Electron Energy Structure and Optics of Nanostructured Materials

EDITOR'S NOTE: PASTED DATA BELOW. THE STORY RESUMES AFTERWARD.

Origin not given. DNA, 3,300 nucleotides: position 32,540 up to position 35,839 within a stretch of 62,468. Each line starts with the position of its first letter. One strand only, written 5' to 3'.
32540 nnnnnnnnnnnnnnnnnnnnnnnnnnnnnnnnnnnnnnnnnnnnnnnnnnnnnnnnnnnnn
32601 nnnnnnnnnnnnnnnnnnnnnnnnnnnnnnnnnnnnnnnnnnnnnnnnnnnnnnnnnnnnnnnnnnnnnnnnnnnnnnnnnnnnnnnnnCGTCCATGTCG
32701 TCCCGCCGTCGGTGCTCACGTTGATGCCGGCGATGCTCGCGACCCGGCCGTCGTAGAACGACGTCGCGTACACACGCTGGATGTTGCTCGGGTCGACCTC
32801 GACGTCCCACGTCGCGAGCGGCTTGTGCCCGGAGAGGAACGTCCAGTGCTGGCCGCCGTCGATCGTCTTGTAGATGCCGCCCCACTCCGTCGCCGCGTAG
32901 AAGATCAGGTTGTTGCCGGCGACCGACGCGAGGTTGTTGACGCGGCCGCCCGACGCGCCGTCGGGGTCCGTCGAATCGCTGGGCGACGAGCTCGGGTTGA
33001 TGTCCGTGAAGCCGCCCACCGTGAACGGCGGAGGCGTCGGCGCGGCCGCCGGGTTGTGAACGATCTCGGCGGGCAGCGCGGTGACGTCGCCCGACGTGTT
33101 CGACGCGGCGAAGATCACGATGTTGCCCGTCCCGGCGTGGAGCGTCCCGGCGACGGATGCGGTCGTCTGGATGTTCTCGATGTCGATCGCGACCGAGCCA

This chapter presents an introduction to the basics of electron energy structure and the theory of optical functions of nanomaterials and focuses on the physical nature of phenomena. It considers a few relevant examples of the electron energy structure in quantum-confined systems in order to illustrate their specific features in optics and modifications of optical functions of nanoparticles due to the confinement. The tight binding method has existed for many years as a convenient and transparent model for the description of electronic structure in molecules and solids. Electrons in silicon thin slabs are confined in one dimension and thus show two-dimensional quantum behavior. The confinement of electrons at the nanometer scale is one of the central goals of graphene-based electronics and has attracted increasing attention. The conduction and valence states in graphene are degenerate at the K point of the Brillouin zone which gives rise to a linear dispersion of the electronic bands.